European Economic Community (EEC)

The Treaties establishing the European Economic Community (EEC) and the European Atomic Energy Community (EAEC) were signed in Rome on 25 March 1957 by Belgium, France, Germany, Italy, Luxembourg and the Netherlands. Both Treaties came into force on 1 January 1958. The EEC Treaty was renamed the EC Treaty when the Treaty of Maastricht (EU Treaty, 1993) came into force. The European Community’s task is to promote the Community’s goals (e.g. economic and social cohesion, high level of employment and of social protection, high degree of competitiveness, etc.) through the establishment of a common market and an economic and monetary union, and by implementing common policies and measures.

European Investment Bank

The European Investment Bank is the European Union’s financing institution. Its task is to contribute to balanced development and economic and social cohesion in the Member States. To this end, it makes available resources to secure the long-term financing of projects both within the EU and outside (e.g. for development cooperation).

European Parliament

732 MEPs represent the EU’s 453 million citizens in the European Parliament. MEPs have been elected by direct universal suffrage since 1979. Seats are divided among Member States on the basis of the size of their population. The European Parliament has important powers as a Community co-legislator and is the joint budgetary authority together with the Council. It has important powers of control and appointment, particularly over the European Commission, and also has important powers with regard to the Community’s foreign relations.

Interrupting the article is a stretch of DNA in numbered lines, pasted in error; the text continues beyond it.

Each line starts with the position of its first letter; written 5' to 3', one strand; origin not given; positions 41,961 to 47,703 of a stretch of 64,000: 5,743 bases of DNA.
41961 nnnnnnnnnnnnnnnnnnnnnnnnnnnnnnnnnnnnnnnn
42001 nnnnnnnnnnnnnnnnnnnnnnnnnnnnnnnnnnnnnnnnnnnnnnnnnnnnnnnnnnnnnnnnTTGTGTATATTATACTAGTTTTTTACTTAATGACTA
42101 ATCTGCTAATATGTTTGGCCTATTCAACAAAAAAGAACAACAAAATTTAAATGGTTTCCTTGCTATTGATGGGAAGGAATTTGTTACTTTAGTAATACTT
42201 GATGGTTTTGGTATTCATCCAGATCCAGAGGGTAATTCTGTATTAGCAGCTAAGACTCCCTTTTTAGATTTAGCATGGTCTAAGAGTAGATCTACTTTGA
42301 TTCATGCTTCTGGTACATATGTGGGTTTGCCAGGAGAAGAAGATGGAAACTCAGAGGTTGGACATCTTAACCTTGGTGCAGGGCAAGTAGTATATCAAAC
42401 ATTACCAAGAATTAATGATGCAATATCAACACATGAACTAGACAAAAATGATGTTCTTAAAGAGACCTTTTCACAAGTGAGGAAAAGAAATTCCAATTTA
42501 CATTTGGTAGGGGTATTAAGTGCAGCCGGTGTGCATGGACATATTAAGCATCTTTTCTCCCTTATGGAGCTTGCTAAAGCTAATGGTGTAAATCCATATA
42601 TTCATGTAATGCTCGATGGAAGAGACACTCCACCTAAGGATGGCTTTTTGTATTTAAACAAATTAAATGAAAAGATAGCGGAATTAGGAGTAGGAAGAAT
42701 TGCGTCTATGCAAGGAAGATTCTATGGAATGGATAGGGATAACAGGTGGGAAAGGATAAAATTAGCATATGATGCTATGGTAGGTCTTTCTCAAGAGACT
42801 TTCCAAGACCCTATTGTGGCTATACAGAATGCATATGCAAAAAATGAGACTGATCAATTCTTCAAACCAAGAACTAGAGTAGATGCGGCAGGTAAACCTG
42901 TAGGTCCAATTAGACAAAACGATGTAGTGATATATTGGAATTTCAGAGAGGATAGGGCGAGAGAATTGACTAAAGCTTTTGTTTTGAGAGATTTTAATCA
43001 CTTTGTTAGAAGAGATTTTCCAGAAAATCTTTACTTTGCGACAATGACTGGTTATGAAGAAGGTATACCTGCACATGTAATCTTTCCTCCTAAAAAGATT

European Research Area

The concept of a European Research Area was brought into being by the European Commission in 2000 with the aim of better coordinating activities in the research and innovation field and thereby developing a genuine common research policy in the European Union.

European Security and Defence Policy

The European Security and Defence Policy (ESDP) is an essential component of the Common Foreign and Security Policy (CFSP). The ESDP’s prime purpose is to ensure that the EU has the ability to act in civilian and military crisis management through operations covering the whole spectrum of the "Petersberg tasks" (humanitarian and rescue operations, peacekeeping operations and use of combat forces in crisis management, including peacebuilding operations) and to gradually develop a common defence policy that could lead to a common defence. The EU has already undertaken a number of civilian and military crisis management operations since 2003. In addition to the conduct of such operations, the ongoing development of the resources available to the Union for such missions is a key aspect of the ESDP.

F

Financial perspective

The financial perspective forms the framework for the Community’s expenditure over several years. It is the product of an interinstitutional agreement between the European Parliament, the Council and the Commission and indicates the maximum volume and composition of foreseeable Community expenditure. It is adjusted annually by the Commission to take account of prices and the development of Community GNP. The financial perspective is not a multi-annual budget: the annual budgetary procedure is still essential to determine the actual amount of expenditure and the breakdown between the different budget headings. To date, the Parliament, Council and Commission have concluded three interinstitutional agreements of this type: 1. In 1988, covering the period 1988-1992 (Delors I package), 2. In 1992, covering the period 1993-1999 (Delors II package), 3. In 1999, covering the period 2000-2006 (Agenda 2000). On 15/16 December 2005, the European Council reached agreement on the financial perspective for the period 2007-2013.